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Can Preemption Protect Public Participation?
  • Adam Babich, Tulane University of Louisiana
This article argues that federal law would preempt state legislation to prevent law school clinics from helping clients participate in implementation of environmental laws. The article first discusses the role of public participation in the regulatory process. Next, it reviews the history of a 2010 legislative effort to de-lawyer the clients of the Tulane Environmental Law Clinic and shows that an effort to enact de-lawyering legislation is a disreputable tactic. Next, the article demonstrates that laws that would de-lawyer an environmental law clinic's clients would conflict with Congress’ mandate in environmental laws for enhanced public participation and would lack a reasonable relationship to a legitimate state purpose. The article then shows that attorney fees may be available to plaintiffs in preemption challenges to de-lawyering bills under 42 U.S.C. § 1983. The article concludes that, in the context of environmental law, state de-lawyering laws are not only unwise, they are unlawful under the Supremacy Clause.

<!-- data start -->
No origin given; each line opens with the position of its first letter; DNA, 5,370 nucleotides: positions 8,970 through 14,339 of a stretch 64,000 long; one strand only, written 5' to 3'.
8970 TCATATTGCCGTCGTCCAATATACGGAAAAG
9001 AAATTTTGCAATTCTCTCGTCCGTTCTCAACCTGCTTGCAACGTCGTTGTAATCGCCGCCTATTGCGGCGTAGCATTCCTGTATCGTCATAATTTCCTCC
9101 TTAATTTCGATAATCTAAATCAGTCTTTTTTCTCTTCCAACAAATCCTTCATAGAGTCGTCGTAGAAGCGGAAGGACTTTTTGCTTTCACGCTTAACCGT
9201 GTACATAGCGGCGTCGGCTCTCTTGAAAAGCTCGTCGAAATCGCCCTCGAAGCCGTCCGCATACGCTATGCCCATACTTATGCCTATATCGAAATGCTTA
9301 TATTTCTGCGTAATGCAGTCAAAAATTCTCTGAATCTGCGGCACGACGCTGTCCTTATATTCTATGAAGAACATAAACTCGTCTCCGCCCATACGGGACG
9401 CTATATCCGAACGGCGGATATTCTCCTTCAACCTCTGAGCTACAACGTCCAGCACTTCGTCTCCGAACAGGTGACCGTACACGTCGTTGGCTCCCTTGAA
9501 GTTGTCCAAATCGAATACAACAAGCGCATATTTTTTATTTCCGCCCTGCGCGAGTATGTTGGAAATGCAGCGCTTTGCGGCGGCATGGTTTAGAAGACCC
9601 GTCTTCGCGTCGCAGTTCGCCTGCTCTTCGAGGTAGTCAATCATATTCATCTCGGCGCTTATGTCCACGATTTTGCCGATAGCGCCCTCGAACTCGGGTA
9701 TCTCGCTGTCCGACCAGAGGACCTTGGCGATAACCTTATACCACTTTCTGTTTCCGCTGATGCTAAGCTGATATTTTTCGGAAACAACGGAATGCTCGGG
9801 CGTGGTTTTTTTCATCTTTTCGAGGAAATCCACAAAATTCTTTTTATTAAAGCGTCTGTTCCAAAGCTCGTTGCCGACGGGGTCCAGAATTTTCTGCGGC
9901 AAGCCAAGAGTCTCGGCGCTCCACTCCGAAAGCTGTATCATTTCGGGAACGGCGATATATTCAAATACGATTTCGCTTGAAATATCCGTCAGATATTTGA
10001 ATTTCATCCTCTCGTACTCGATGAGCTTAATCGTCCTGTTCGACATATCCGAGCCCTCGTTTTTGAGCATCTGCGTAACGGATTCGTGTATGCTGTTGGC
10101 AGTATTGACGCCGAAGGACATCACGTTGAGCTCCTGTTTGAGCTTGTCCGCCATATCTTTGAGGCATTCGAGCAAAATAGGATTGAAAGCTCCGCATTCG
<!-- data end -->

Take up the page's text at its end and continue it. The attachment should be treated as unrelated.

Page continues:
• Preemption,
  • Public Participation,
  • Environmental law,
  • Law clinics
Publication Date
Citation Information
Adam Babich. "Can Preemption Protect Public Participation?" CASE WESTERN RES. L. REV. Vol. 61 Iss. 4 (2011)
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